This paper explores the ethical issues identified by a research ethics committee (REC) over a three-year period. The REC is situated in a medium-sized univerity in the north west of England and deals exclusively with proposals for pedagogic research. The purpose of the research was to identify the nature and frequency of ethical concerns expressed by the REC, in order to improve guidance for future applicants. The most common concern was the lack, or inaccuracy, of the information provided to potential participants by which they were expected to make an informed decision about participation. Other concerns included the potential for bias, the lack of information provided to the REC, the provision for fair access by vulnerable groups and undue influence on voluntary particpation. The paper concludes that the potential risks of practitioners researching their own students are not given due consideration by many applicats. In particular the potential threats to valid informed consent are identified. Implications for improving the relationship between researchers and RECs are discussed, as is the guidance for applicants.
    • Evaluating the Cephalonia method of library induction

      Peters, Lisa; Brown, Judith; Davies, Eric; Hultum, Sue; Thompson, Marion; Thomas, Pam; Williams, Anne; University of Chester (SCONUL, 2007-12)
      This article discusses the results of a survey carried out at the University of Chester library into student feedback of the Cephalonia method of library induction.
    • Examining the workings of a late nineteenth century provincial press conglomerate: Frederick Edward Roe and his newspapers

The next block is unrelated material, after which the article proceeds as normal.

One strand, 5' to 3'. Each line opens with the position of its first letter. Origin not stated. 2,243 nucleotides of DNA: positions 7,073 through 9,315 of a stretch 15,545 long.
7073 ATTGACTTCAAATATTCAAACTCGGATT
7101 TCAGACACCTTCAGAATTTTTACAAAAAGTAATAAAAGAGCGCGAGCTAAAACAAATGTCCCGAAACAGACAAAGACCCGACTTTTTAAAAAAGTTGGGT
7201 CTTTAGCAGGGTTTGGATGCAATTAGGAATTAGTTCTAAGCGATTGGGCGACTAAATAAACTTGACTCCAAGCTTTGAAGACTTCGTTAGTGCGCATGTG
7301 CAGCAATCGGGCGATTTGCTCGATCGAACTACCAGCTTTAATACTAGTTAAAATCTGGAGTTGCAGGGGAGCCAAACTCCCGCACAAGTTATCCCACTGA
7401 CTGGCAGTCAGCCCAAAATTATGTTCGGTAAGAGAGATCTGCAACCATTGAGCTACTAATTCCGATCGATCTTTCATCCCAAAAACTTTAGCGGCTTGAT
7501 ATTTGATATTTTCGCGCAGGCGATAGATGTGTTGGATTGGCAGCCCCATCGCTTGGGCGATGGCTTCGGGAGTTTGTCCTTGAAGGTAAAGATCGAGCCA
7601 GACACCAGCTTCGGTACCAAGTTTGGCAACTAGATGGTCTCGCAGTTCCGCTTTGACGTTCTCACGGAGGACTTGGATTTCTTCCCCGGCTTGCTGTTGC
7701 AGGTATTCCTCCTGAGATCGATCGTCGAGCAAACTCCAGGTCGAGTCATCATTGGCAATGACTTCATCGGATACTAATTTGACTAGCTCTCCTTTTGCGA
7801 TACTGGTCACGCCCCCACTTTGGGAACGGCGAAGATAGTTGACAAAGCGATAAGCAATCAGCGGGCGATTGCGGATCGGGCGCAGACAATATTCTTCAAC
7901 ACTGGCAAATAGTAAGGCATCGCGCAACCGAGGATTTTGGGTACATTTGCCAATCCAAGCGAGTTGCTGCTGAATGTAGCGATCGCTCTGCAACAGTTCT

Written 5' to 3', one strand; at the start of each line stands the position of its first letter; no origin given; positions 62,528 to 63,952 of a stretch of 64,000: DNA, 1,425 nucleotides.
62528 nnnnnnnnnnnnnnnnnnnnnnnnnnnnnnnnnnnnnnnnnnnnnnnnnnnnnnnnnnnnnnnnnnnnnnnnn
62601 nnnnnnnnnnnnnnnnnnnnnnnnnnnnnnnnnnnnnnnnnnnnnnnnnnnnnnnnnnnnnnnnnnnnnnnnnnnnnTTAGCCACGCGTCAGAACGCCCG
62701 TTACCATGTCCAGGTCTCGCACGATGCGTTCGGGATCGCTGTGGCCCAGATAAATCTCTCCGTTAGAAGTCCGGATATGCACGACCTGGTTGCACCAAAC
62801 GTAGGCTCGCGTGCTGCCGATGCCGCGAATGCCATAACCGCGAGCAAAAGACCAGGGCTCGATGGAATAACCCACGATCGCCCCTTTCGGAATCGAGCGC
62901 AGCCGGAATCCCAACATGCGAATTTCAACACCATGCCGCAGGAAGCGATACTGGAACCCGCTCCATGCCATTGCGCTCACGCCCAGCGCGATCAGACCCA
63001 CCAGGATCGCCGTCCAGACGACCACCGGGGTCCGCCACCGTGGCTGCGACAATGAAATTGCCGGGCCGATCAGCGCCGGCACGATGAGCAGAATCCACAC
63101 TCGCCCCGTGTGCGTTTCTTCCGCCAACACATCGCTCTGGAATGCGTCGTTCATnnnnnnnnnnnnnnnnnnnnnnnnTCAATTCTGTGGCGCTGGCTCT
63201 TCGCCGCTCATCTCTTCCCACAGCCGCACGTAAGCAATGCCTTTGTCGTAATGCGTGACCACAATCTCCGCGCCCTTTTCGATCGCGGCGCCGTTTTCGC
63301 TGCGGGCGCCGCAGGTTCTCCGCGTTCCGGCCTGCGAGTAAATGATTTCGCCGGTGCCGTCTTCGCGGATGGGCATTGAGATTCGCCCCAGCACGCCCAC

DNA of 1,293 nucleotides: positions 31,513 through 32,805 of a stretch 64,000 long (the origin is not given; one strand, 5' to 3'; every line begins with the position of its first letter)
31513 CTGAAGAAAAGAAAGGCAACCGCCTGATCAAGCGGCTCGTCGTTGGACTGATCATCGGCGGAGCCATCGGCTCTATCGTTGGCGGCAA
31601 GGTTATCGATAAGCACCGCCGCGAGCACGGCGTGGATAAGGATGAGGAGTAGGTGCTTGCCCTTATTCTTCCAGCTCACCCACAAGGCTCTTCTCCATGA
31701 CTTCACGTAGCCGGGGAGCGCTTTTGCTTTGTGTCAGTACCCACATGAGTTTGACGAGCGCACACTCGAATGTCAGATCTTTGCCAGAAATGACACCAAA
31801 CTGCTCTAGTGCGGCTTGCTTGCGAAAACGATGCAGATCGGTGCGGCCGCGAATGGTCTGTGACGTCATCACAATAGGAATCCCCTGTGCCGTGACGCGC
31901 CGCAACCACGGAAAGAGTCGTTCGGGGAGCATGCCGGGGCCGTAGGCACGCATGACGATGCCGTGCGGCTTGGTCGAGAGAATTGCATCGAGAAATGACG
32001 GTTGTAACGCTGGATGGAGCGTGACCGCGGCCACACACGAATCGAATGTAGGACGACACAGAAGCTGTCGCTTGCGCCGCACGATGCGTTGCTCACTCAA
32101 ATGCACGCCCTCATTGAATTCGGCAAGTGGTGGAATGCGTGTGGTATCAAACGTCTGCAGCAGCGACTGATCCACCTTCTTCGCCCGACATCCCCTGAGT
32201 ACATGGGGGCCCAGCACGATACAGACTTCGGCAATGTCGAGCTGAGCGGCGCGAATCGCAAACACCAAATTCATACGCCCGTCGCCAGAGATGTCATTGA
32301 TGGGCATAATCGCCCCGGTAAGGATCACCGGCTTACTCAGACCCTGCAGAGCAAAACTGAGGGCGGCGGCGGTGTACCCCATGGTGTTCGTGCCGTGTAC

Peters, Lisa; University of Chester (2012-07-12)
      This presentation discuss four newspapers located in north Wales and the Marches owned by Frederick Edward Roe between 1880 and 1887. It analyses the relationship between the four titles and the extent to which they shared content, advertising, and staff.
    • Exploring the Development Needs of Postgraduate Taught Dissertation Supervisors

      Regan, Julie-Anne; Taylor, Kirsty; Simcock, Thomas; University of Chester (2014-10)
      The Graduate School, in collaboration with the Learning and Teaching Institute (LTI), undertook this project to explore the development needs of PGT dissertation supervisors. This information was vital to the effective planning of development opportunities, in order to enhance dissertation supervision on PGT programmes and ultimately improve the overall postgraduate student experience.
    • A family in the trade: The Bayleys of Wrexham and Oswestry

      Peters, Lisa; University of Chester (British Book Trade Index, 2007)
      This article discusses the Bayley newspaper and publishing family from Wrexham and Oswestry